Because the cancerous and healthy tissue are mixed, however, it’s difficult if not impossible to know if all of it was removed. So on Wednesday, Cooper will undergo a second procedure in Jackson.

Doctors will drill a hole in Cooper’s skull and put electrodes on his brain. They will monitor his reactions to various stimuli, such as people talking to him or small movements, to see if they can detect the location of cancerous tissue.

If the cancer is in a place where it can be safely removed, doctors will do so.

“It’s just tricky to know if they get it all,” Tiffany said.

Tiffany added that, while the situation is obviously difficult to deal with, she was thankful there are treatment options available.

“At least we know what kind we’re dealing with. We have a name for it, and there’s options right now,” she said. “Until they say, ‘No options,’ that’s when I’ll be worried. But right now we have options. There’s still things that they’re doing.”

An outpouring of love
Although Cooper has been sick for several years, it hasn’t diminished his ability or desire to stay active.

He has been going to school and attending classes. He’s a manager for Warren Central’s baseball and football teams and has played in several golf tournaments this spring. He wants to play football as well, but Tiffany said doctors won’t let him for obvious reasons.

Thursday’s golf tournament at Vicksburg Country Club was his last for this season, but he plans to play again in 2024.

“He has taken a liking to golf. He’s played a little bit of golf for fun and he likes it, but other than that he’s never played in a tournament,” Tiffany said. “I called Coach (Matt) Williams and asked him if he could play and he said sure. He told Coach Williams yesterday, ‘I’ll be back better next year.’”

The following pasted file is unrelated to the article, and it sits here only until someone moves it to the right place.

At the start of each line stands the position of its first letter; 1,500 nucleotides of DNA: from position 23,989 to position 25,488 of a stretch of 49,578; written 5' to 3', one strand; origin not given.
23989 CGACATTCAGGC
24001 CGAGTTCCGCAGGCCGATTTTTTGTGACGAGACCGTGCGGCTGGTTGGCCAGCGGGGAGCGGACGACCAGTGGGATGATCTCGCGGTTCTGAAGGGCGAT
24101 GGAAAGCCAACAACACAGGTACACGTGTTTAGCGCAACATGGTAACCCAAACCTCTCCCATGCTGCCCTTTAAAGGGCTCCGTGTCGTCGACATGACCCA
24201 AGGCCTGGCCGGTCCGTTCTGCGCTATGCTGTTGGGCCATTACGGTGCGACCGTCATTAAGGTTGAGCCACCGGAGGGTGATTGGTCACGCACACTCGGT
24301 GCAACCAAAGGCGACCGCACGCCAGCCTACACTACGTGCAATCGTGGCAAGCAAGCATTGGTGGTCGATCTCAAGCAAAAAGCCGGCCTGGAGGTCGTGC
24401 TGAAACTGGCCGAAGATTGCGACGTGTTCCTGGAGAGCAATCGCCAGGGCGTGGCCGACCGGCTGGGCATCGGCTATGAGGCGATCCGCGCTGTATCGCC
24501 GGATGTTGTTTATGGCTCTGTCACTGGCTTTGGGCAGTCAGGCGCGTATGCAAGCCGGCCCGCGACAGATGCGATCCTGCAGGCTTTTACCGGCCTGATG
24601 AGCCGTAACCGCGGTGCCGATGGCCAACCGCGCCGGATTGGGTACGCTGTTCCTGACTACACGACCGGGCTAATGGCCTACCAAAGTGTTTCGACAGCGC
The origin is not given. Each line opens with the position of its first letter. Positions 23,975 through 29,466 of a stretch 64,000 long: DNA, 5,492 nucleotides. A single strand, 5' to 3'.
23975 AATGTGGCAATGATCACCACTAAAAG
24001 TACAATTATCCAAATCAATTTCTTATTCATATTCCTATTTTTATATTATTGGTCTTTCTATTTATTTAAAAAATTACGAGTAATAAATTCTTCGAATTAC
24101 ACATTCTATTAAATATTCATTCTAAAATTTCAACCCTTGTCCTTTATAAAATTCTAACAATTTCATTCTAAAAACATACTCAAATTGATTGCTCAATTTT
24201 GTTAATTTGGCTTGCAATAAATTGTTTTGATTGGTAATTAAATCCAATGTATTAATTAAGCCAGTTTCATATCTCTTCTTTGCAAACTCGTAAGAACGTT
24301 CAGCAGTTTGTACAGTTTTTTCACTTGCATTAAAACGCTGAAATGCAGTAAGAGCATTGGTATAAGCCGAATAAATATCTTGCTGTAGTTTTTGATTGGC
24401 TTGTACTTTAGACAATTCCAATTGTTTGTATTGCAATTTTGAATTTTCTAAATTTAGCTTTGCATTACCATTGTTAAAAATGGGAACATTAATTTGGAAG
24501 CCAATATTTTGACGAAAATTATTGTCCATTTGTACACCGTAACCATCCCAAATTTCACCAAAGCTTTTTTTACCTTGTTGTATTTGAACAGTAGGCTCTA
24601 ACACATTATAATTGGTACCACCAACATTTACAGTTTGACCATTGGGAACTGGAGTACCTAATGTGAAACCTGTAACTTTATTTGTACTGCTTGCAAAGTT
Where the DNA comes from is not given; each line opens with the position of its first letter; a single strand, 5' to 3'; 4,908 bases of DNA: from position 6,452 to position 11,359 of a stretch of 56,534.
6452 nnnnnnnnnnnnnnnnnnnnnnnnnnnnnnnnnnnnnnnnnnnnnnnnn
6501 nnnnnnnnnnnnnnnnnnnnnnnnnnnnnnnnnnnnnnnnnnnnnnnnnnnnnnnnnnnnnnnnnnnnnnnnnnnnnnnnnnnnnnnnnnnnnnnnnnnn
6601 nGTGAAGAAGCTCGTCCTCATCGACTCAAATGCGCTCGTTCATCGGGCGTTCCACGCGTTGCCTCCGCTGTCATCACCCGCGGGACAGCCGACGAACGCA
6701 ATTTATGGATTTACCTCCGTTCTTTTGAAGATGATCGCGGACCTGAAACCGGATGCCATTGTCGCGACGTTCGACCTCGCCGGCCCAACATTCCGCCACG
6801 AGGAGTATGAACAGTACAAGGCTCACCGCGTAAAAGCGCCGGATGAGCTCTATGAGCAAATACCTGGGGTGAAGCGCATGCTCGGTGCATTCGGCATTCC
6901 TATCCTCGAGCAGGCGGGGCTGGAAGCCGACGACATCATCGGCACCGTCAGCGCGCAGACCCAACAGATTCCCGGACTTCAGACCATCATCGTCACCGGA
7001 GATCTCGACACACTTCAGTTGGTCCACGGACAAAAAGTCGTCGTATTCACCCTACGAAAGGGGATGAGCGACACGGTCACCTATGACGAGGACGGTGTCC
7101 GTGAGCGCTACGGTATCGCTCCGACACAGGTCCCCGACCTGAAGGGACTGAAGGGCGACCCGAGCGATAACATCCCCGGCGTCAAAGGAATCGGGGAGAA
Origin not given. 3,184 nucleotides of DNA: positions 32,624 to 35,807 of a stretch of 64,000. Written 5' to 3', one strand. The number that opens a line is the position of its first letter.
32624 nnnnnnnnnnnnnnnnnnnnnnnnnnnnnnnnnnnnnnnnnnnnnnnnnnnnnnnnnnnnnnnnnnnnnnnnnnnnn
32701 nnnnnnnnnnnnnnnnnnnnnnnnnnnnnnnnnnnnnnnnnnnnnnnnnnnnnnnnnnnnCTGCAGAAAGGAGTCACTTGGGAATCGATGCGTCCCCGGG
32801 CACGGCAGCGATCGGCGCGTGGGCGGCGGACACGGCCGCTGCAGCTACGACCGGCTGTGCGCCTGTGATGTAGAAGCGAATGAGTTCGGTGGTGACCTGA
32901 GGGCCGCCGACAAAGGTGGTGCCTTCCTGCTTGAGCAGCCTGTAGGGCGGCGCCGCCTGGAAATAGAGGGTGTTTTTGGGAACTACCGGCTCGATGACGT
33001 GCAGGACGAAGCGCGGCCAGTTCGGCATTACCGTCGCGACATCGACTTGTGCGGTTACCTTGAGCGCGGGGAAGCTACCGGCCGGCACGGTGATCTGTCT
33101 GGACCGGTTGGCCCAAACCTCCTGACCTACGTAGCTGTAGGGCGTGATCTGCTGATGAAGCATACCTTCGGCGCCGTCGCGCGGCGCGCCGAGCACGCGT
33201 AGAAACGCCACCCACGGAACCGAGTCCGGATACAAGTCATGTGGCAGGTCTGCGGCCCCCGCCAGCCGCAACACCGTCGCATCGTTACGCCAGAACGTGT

Just being part of a team and around his friends has helped Cooper immensely, Tiffany added.

“He struggles in sports, but he’s still playing,” she said. “I want him to always have that team, because they help him to get through it for sure. It’s not just a game to us. It’s definitely the relationships that are made. These boys are close.”

Close enough to go all out in support of their friend as he heads into the hospital.

Several members of Warren Central’s eighth- and ninth-grade baseball teams said they planned to shave their heads before Monday’s game.

“A few of us are. Some of them are chickening out,” Tristan Jamison, Cooper’s brother, said.

Proceeds from the concession stand at Monday’s game will go to the Jamison family, and there will also be a donation bucket set up. Warren Central coach Derrick DeWald said at least one other school is planning to make a donation as well.

“We just wanted to make him feel special,” DeWald said.

Cooper will throw out the first pitch to Tristan, who will play in the eighth-grade game.

“He said, ‘They’re doing that for me?’ I said, ‘Yes, Cooper, people love you. So many people love you.’ He said, ‘I know they do.’” Tiffany said. “Then he asked, ‘What if I don’t throw it far? I may try to throw it where Tristan can’t catch it.’”

From golf to baseball to church, it’s the Week of Cooper. It’s a celebration for a young man who means the world to a lot of people, and the love the community is showing him and his family is definitely mutual.

“I’m overwhelmed with emotions. It can be very dark and lonely, especially when you’re at a hospital watching your child go through this,” Tiffany said. “Just having the support of friends and a team, and our church and the prayers. … we couldn’t do it without them. It’s what gets him through, is these boys and these coaches.”

• Clinton at Warren Central (8th and 9th grade baseball)
• Monday, 5 p.m.
• Proceeds from the concession stand will go to the family of Cooper Jamison. Cooper is a seventh-grader at Warren Central who will undergo surgery next week for a cancerous brain tumor.

About Ernest Bowker

Ernest Bowker is The Vicksburg Post's sports editor. He has been a member of The Vicksburg Post's sports staff since 1998, making him one of the longest-tenured reporters in the paper's 140-year history. The New Jersey native is a graduate of LSU. In his career, he has won more than 50 awards from the Mississippi Press Association and Associated Press for his coverage of local sports in Vicksburg.